Once Roosevelt became president, the public responded very positively to almost everything he did, at least for a while, because they were so desperate for a leader, and Franklin Roosevelt was a very forceful leader from the very beginning.

He had perhaps the most power over Congress that any president has ever had, except perhaps during wartime. For two years he basically owned Congress. He could get virtually anything through Congress.

...It is certainly possible that the new president will come into office under conditions very similar to the ones that Roosevelt came in.”
On The Media: Past is Present - October 03, 2008.

Don't screw this up, America.
posted by AdamFlybot at 11:17 AM on October 9, 2008 [1 favorite]


Don't screw this up, America.

Can we really count on a Hitler to show up after 7 or 8 years of failed socialist experiments to soak up so much labor, material, AND allow a patriotic gloss be put on everything?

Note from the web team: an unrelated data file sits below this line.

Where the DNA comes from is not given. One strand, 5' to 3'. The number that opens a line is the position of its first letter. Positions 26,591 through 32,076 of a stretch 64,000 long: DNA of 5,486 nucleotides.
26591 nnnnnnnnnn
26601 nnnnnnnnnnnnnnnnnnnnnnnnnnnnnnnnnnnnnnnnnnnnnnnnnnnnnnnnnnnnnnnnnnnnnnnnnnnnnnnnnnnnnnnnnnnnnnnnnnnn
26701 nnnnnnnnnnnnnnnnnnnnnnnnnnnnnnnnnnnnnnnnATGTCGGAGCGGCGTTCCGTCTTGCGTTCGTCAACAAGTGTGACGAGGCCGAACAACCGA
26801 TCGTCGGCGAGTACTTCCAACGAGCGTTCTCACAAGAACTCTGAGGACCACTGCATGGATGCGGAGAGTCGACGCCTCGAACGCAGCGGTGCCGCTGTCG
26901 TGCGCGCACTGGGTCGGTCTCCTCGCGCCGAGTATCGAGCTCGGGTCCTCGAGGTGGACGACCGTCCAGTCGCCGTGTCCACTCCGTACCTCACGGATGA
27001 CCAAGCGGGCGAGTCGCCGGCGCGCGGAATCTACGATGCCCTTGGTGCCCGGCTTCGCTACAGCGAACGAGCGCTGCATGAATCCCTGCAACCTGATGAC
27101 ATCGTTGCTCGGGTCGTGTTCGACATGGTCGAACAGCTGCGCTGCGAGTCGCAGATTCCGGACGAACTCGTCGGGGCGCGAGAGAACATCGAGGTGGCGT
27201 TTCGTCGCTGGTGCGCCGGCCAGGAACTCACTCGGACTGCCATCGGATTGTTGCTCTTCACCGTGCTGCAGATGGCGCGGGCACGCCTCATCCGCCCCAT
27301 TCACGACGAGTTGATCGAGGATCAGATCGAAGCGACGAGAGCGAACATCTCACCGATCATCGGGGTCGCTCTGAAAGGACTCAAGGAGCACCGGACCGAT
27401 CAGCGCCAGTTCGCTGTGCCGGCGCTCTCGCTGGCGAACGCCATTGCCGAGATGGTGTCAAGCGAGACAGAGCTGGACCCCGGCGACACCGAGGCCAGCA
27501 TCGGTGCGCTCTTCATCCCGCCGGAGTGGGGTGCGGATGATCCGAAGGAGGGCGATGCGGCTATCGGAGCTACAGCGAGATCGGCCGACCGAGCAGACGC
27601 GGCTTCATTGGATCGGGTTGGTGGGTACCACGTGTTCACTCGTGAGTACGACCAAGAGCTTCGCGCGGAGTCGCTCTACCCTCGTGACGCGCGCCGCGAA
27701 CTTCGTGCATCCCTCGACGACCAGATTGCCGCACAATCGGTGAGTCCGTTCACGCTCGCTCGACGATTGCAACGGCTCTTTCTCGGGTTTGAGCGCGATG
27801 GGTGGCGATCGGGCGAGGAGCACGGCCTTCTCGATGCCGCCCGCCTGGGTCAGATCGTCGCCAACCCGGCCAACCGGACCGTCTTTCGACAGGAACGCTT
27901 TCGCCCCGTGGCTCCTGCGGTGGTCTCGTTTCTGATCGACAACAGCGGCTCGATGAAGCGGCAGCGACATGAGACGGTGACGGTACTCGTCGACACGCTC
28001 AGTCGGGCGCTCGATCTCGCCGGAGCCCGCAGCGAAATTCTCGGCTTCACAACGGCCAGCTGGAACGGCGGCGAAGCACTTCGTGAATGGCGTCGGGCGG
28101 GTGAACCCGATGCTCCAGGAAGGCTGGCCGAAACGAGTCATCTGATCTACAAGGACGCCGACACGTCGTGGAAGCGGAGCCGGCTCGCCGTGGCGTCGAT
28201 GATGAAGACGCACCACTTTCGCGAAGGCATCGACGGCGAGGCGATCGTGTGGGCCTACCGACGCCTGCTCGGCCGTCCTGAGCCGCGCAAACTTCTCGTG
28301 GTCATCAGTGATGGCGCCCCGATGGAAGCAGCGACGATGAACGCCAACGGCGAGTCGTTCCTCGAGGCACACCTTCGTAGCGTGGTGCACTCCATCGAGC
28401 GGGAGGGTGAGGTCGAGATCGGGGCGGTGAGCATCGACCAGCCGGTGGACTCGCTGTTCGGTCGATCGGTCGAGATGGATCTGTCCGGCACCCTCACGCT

posted by codswallop at 11:23 AM on October 9, 2008 [1 favorite]


Well if Germany won't turn fascist we'll have to do it ourselves.
McCain / Palin '08: Let's Invade Poland
posted by East Manitoba Regional Junior Kabaddi Champion '94 at 11:25 AM on October 9, 2008 [2 favorites]


enlightened moral authority?

Nelson Mandela? (Retired, but still occasionally active.)
posted by onlyconnect at 11:29 AM on October 9, 2008


An interesting analysis on why, perhaps, FDR's Fireside Chats were so effective.
posted by spock at 11:34 AM on October 9, 2008


This is very awesome, and it will be interesting to see if such a thing is done again.

I was going to mention the weekly radio address. In fact, I was recently thinking of doing an FPP on it. If we're lucky enough to elect Obama, I might actually start seeking it out and listening to it. Ideally by subscribing to the podcast.